The state of Vermont is moving closer toward its goal of vaccinating 80 percent of the eligible population, a goal that, when reached, will result in the state lifting all restrictions imposed to cope with the COVID-19 pandemic.
On Friday, the state reported more than 725 people received their first vaccine Thursday, leaving the state at 79.8 percent, just under 1,370 vaccines short of of reaching the goal.
To reach the goal the state has scheduled numerous walk-in clinics across Vermont this weekend to help the state reach the goal.
When Vermont hits the 80 percent threshold, Gov. Phil Scott will lift all remaining restrictions that were imposed because of the pandemic.
Locations where people can get vaccinated are listed on the website of the Vermont Department of Health. In addition to those locations, many Vermont pharmacies are also offering COVID-19 vaccinations without appointments.
“Every person we get vaccinated not only puts us closer to our 80 percent goal but also puts us in a better position for the fall when we know cases may rise,” Scott said in a statement. “The more people vaccinated means even if that occurs, we can continue to see minimal hospitalizations and deaths, keep variants at bay and keep the pandemic phase of COVID in the rearview mirror.”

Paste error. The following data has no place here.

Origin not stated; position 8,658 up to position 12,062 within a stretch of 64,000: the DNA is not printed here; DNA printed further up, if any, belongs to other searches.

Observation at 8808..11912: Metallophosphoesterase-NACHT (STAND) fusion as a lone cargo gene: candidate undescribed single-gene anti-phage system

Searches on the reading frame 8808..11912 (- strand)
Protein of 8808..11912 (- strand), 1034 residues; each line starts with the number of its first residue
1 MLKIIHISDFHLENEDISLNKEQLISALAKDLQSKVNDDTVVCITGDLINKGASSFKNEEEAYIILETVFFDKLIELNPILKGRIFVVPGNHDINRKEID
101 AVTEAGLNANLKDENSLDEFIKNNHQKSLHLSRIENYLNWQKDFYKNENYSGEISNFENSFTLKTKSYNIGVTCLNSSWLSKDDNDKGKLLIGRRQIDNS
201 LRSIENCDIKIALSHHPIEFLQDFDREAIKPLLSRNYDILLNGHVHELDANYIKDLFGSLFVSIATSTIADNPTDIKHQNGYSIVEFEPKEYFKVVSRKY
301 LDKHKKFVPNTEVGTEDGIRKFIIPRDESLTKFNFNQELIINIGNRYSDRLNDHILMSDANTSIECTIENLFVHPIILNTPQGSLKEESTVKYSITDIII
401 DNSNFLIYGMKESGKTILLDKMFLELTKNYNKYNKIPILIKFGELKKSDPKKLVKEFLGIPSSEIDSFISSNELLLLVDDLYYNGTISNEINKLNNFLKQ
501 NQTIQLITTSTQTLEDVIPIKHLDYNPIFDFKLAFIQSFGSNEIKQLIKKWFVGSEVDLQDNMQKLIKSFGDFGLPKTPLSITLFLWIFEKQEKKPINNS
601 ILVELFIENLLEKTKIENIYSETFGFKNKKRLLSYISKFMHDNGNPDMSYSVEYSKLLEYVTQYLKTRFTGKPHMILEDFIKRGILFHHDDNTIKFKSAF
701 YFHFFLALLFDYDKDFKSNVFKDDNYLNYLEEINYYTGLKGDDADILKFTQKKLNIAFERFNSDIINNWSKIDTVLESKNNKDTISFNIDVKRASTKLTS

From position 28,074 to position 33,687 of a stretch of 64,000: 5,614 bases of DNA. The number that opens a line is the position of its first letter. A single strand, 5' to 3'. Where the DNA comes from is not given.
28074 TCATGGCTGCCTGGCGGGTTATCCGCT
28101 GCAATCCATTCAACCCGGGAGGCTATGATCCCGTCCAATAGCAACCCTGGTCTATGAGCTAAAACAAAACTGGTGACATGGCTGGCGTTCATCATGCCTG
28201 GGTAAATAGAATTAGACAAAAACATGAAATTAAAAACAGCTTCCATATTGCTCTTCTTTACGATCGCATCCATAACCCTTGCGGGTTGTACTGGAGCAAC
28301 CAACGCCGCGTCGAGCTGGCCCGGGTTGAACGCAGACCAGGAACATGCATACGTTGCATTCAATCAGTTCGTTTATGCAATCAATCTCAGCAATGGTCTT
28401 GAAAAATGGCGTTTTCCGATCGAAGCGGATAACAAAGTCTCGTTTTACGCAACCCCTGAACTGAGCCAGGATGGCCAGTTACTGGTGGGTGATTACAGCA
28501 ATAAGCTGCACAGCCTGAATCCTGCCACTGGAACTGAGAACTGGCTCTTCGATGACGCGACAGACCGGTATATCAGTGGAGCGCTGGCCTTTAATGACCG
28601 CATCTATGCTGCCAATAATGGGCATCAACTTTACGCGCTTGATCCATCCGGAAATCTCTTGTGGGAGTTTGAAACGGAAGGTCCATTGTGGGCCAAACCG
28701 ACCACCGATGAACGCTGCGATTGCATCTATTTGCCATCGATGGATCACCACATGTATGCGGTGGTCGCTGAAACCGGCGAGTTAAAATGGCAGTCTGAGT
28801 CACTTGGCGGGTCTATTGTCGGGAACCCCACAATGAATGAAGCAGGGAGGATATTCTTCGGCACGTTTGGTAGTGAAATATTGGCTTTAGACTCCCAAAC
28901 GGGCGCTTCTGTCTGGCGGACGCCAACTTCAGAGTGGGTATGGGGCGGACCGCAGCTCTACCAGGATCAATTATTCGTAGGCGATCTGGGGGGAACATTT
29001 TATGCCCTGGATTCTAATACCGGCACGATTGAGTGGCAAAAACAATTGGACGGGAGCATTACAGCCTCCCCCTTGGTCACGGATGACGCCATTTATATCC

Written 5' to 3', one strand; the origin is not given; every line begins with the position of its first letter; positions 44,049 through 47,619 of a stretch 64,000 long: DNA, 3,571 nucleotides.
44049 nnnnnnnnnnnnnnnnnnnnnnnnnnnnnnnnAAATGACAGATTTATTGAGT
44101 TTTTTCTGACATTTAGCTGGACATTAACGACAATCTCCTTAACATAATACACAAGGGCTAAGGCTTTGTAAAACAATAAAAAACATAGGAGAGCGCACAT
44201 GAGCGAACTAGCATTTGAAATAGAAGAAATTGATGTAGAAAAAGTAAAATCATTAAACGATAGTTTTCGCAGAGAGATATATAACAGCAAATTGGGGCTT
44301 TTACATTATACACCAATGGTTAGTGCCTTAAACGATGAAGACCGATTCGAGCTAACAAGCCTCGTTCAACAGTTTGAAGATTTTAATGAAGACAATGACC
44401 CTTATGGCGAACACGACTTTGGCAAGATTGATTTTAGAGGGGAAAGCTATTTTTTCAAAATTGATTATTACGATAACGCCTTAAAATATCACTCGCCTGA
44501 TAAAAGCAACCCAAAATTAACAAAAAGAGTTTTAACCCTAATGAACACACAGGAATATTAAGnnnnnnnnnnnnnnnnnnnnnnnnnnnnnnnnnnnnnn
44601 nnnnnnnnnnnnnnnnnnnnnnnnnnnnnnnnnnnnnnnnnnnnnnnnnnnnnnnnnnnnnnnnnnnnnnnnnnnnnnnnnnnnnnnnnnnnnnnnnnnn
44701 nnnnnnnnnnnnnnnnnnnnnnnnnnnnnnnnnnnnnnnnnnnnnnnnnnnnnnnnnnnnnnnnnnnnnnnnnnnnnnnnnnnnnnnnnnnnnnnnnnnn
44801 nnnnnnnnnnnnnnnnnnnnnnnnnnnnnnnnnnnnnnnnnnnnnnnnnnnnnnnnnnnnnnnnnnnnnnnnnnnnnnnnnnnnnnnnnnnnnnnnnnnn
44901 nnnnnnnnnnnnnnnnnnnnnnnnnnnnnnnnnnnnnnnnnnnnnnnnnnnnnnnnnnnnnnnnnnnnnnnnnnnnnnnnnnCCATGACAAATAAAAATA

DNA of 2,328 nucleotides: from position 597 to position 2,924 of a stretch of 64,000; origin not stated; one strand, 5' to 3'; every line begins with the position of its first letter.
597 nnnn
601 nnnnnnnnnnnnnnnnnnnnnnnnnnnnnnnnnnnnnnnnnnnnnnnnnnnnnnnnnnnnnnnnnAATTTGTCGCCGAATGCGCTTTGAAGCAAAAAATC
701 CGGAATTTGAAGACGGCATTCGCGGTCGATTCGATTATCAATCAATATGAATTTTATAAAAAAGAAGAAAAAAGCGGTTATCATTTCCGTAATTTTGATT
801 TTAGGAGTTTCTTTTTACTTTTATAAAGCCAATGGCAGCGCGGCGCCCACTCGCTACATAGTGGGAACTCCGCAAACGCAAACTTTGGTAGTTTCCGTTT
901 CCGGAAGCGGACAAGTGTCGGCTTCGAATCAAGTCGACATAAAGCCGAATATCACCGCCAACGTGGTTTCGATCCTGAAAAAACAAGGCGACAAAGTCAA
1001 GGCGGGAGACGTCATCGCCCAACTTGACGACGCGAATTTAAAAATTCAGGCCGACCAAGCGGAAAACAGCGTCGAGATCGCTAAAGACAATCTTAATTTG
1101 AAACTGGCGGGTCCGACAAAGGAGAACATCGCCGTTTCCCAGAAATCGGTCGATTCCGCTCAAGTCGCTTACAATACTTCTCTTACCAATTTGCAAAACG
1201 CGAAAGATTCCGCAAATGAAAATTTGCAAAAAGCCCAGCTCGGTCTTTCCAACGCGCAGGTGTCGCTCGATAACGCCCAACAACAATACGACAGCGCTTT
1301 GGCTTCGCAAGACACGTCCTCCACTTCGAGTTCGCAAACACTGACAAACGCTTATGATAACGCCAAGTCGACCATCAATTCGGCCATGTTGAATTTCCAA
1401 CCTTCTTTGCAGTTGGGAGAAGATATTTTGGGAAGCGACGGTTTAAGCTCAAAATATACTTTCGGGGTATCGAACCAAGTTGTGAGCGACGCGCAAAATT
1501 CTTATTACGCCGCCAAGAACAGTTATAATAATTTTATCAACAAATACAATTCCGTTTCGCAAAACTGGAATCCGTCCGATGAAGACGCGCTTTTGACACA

Advocates for homeless Vermonters and people facing food insecurity are urging Scott to delay fully lifting the emergency order used during the COVID-19 pandemic because it authorizes federal aid to the vulnerable communities.
A letter signed by representatives of 130 organizations and businesses across the state says the economic impact of COVID-19 remains widespread.
Levels of hunger have not decreased in the past year, an eviction crisis still looms and housing insecurity disproportionately affects families with children and Vermonters who are members of minority communities, the advocates say.
Scott’s office says they are likely to issue a separate executive order to retain the initiatives that help the vulnerable. They expect to release more details Tuesday.
On Friday, the Vermont Health Department reported seven new cases of COVID-19, bringing the statewide total since the pandemic began to 24,320.
There were two patients hospitalized with COVID-19, including one in intensive care.
The number of deaths remains at 256.
The seven-day rolling average of daily new cases in Vermont did not increase over the past two weeks, going from 22.29 new cases a day on May 26 to 10.57 new cases a day on Wednesday.
The Associated Press is using data collected by Johns Hopkins University Center for Systems Science and Engineering to measure outbreak caseloads and deaths across the United States.